La Nonna Bella is a bona fide Italian restaurant in Garden City operated by chef Lino DeVivo, who comes from Conversano, a Bari suburb in Puglia on eastern Italy’s Adriatic coast.
Puglia is renowned for wholesome and diverse tastes of simple and healthy recipes passed down for generations. La Nonna Bella means the beautiful grandma, and you can taste grandma’s love in the recipes here.
DeVivo presents dishes from this region that yields like the native orecchiette pasta made from duram wheat. Pastas from Puglia tend to be made from only flour and water because eggs were once a luxury. At La Bella Nonna, as in Italy, the ingredients are fresh, wide ranging and simply prepared.
Our waiter, Nelson, recommended several appetizers: Carpaccio de Manzo adorned with arugula and shaved parmesan cheese; Insalata Di Polpo e patate with celery, olives, and drizzled with a lemon garlic-infused olive oil; and a special, tartare of succulent shrimp, balanced with avocado, corn, wasabi mayo, and balsamic.
We had the choice of having branzino served as a whole fish filet or whole and deboned tableside. We chose cooked whole because there is so much flavor that comes from the bone. The server masterfully trims the fish, but if you prefer, DeVivo will debone it in the kitchen. The fish was served with fresh herbed olive oil and assorted delectable vegetables.
Amongst the homemade pastas is Gnocchi di Alberobello with olive gnocchi with cherry tomatoes, roasted garlic, extra virgin olive oil, arugula and shaved ricotta. Don’t pass up the Cavatelli Conversanese, homemade cavatelli sautéed with caramelized onion, spinach and smashed fava beans, reminiscent of DeVivo’s hometown. The other selections of meat, fish and fowl remain tempting for future visits.
The substantial wine list has wines from Toscana, Puglia, Calabria and Piemonte, ranging from $38 to $370.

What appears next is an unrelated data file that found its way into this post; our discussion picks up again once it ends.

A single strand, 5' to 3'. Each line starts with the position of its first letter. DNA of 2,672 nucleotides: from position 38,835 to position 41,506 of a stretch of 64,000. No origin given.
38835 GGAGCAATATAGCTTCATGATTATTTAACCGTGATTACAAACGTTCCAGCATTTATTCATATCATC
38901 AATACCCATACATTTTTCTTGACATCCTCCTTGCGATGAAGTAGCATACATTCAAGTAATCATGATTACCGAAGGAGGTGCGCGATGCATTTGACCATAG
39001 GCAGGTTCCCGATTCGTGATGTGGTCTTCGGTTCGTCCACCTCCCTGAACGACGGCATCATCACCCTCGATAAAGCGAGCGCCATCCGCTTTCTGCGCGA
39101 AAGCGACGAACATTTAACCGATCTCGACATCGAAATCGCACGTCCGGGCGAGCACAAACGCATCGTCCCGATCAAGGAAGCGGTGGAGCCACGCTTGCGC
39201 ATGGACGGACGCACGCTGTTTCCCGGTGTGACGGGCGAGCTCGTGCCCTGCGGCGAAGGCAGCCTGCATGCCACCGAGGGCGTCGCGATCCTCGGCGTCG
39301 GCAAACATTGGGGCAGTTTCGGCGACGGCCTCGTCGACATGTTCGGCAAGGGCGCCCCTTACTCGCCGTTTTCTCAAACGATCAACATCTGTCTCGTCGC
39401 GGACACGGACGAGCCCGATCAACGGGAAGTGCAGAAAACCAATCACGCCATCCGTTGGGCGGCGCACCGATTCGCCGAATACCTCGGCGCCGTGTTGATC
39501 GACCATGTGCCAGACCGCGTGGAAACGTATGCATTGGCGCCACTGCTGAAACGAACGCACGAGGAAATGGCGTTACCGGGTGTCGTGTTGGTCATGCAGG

We opted for berries for dessert after our generous meal, although we were very tempted by the homemade bomboloni, aka donuts – one filled with Italian custard, another with nutella, and the third with cannoli cream.
La Nonna Bella, 660 Franklin Ave., Garden City, 516-248-0366. lanonnabella.com
Freeport’s Nautical Mile is renowned for seafood restaurants. Recently we visited the Nautilus Café, which has been on Woodcleft Avenue since 1988. The restaurant continues to deservedly enjoy an excellent reputation for fresh fish and meats.
Brian Crofton is owner and executive chef of this staple waterfront eatery where wood walls complete the feel of being on a boat. Our attentive waitress, Vicki, guided us through an impressive list of specials as a creative bread assortment arrived.
Wednesday night is steak night, when the menu includes choice of a cocktail, salad or soup of the day, and potato or vegetable. The main dish is boneless prime rib, grilled marinated skirt steak, aged shell steak or veal porterhouse chop.
Our appetizer was tender sesame-crusted rare tuna harmonized with soy sauce, cucumber wasabi sauce, and ginger sesame sauce.
All dishes come with a Caesar or house salad. The Caesar was freshly dressed so as not to overpower the crisp, fresh romaine lettuce. The flavorful dressing is prepared daily from
scratch. It was amongst the best Caesar salads we have had outside of the famous Brown Derby in Los Angeles.
We couldn’t resist the great deal on the steak night menus and ordered the succulent porterhouse veal chop unified with a new twist of vegetable, burnt broccoli. The veal chop was thick, moist and broiled to our liking.
Fresh swordfish was a special that night. We chose to have the well-executed blackened swordfish. Too often swordfish is dry and overcooked, but not at the Nautilus. It was thick, delicate, delectable and perfectly cooked.
We resisted the sweets and finished with fresh strawberries, but without the fresh homemade whipped cream. We did eye the selections at neighboring tables. The sizzling apple crumb pie, frozen mud pie and warm chocolate lava cake looked tempting.
The Nautilus Café also has a nice wine selection of reds, whites and sparking varieties ranging from $30 to $145 per bottle along with by-theglass selections.
Nautilus Cafe, 46 Woodcleft Avenue, Freeport, 516-379-2566. nautiluscafe.com
Jeff is a practicing attorney. Vera is a retired schoolteacher. Both love Long Island food and wine and are delighted to share their discoveries with you. Contact them at firstname.lastname@example.org